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Thread: Sitting with Sword in Belt

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    Default Sitting with Sword in Belt

    Why has it become such a fixture in the JMA to practice iai forms whilst sitting in seiza with the sword in the belt?
    Samuel Zavaletta

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    A number of reasons. Because they have incorporated etiquette into sword work. Particularly with indoor training and embu.

    Things seem to have taken a strange turn of events over the years with people actually doing practice outside as one does not traditionally sit in seiza on the ground. So particular schools have developed methods.

    My Ryu is very simple. We dont sit down and all ettiquete if needed is performed before we enter an area. We also respectfully "never" draw a blade facing kamiza.

    Doing Hono Embu, schools that sit in seiza lay out a ground sheet. I particularly remember one embu done on Ganryu Jima to commemorate the death of Sasaki Kojiro. At that time the island had no tourists and the grass was over a meter high. Quite funny for the ryu that only knew how to cut from seiza. No one could see them very well and lawn mowers were not needed that day.

    One well know Ha leader said to me he was told by his sensei that seiza was for sitting in peace to drink tea with friends. And that if.....if ever the other person showed aggression we must be prepared to act in drawing from seiza. To me this rather goes against the grain when one considers that one was not allowed to take daito into someones house.

    Another explanation I have been given by a well known Menkyo Kaiden is that seiza nobu is a method of educating one to cut with the hips.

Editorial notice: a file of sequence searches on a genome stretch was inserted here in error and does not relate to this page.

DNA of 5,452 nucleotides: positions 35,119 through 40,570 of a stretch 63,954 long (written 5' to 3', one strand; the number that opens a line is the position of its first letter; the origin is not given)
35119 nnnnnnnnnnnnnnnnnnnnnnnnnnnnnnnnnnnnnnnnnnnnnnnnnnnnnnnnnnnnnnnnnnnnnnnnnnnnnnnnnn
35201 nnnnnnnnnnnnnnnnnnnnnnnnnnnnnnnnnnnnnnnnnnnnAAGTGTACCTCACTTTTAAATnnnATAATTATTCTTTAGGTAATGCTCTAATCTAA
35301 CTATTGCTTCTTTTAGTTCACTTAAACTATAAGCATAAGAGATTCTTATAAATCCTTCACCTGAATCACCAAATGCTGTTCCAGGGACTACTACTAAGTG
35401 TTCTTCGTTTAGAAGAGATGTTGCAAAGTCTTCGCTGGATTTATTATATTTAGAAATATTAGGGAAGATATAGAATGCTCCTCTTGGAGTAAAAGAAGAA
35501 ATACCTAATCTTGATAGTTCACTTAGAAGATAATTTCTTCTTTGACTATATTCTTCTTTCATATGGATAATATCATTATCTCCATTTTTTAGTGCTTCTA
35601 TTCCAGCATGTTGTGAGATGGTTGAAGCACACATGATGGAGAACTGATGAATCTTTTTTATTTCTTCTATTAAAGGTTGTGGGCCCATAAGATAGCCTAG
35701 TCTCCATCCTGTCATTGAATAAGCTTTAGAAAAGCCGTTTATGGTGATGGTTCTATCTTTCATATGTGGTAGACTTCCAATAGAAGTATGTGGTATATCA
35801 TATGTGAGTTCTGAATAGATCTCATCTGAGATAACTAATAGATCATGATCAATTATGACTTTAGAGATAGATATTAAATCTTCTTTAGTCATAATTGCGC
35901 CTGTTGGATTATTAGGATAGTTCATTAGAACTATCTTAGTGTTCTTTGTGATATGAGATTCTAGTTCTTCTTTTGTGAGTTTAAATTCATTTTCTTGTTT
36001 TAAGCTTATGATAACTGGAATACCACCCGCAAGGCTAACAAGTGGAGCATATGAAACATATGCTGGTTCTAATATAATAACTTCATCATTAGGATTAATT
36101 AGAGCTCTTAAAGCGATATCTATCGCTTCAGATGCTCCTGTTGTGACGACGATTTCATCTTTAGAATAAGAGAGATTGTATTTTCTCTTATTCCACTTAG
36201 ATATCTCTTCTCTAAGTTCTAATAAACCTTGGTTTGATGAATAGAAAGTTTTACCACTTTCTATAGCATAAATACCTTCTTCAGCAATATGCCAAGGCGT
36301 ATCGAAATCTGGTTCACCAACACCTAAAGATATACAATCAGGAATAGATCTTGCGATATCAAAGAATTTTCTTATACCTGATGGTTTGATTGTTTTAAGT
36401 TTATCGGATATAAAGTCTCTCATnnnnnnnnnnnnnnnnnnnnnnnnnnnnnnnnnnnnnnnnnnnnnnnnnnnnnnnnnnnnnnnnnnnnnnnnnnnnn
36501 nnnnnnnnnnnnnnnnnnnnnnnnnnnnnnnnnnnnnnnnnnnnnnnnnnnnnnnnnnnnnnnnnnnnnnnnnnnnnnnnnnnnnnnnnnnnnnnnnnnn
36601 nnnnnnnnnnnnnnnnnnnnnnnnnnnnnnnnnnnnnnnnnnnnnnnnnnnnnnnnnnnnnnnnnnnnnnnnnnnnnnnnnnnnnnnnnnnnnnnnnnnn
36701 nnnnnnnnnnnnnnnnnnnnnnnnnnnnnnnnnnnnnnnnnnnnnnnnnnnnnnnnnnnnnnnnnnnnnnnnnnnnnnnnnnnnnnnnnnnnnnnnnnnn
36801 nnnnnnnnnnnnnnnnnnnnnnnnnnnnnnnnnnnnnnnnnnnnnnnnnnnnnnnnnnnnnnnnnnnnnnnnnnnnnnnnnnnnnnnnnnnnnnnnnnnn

No disrespect intended in posting to those that do seiza. You do what you are taught and dont question it.
    Hyakutake Colin

    All the best techniques are taught by survivors.


    http://www.hyoho.com

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    Quote Originally Posted by hyaku View Post
    A number of reasons. Because they have incorporated etiquette into sword work. Particularly with indoor training and embu.

    Things seem to have taken a strange turn of events over the years with people actually doing practice outside as one does not traditionally sit in seiza on the ground. So particular schools have developed methods.

    My Ryu is very simple. We dont sit down and all ettiquete if needed is performed before we enter an area. We also respectfully "never" draw a blade facing kamiza.

    Doing Hono Embu, schools that sit in seiza lay out a ground sheet. I particularly remember one embu done on Ganryu Jima to commemorate the death of Sasaki Kojiro. At that time the island had no tourists and the grass was over a meter high. Quite funny for the ryu that only knew how to cut from seiza. No one could see them very well and lawn mowers were not needed that day.

    One well know Ha leader said to me he was told by his sensei that seiza was for sitting in peace to drink tea with friends. And that if.....if ever the other person showed aggression we must be prepared to act in drawing from seiza. To me this rather goes against the grain when one considers that one was not allowed to take daito into someones house.

    Another explanation I have been given by a well known Menkyo Kaiden is that seiza nobu is a method of educating one to cut with the hips.

    No disrespect intended in posting to those that do seiza. You do what you are taught and dont question it.
    As you've pointed out, the practice seems quite ahistorical. I've never heard that one was "not allowed to take daito into someones house" (though I am aware of contexts/places where certain weapons, or drawing them, was prohibited). However, it is most certainly the case that long weapons are placed aside when "at rest" (whereas short weapons are kept on one's person). One would only keep one's longsword in one's belt (within the context of sitting in seiza with another person) if one had zero respect and/or trust in the counterparty.

    The explanation involving the hips also seems a bit off. If it were the case that drawing from seiza was a means of "educating one to cut with the hips", then one would think that more people drawing in such a fashion would actually be cutting with the hips. However, typically I see a puffed out chest and hips square to the opponent while the arms do the work.

    As you've said, no disrespect intended. Just something that's popped out to me in recent days as an interesting quirk.
    Samuel Zavaletta

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    Well, seiza practice may have several purposes; to teach manners, as a stylized form for being downed, and for techniques intended for kodachi in “real life”.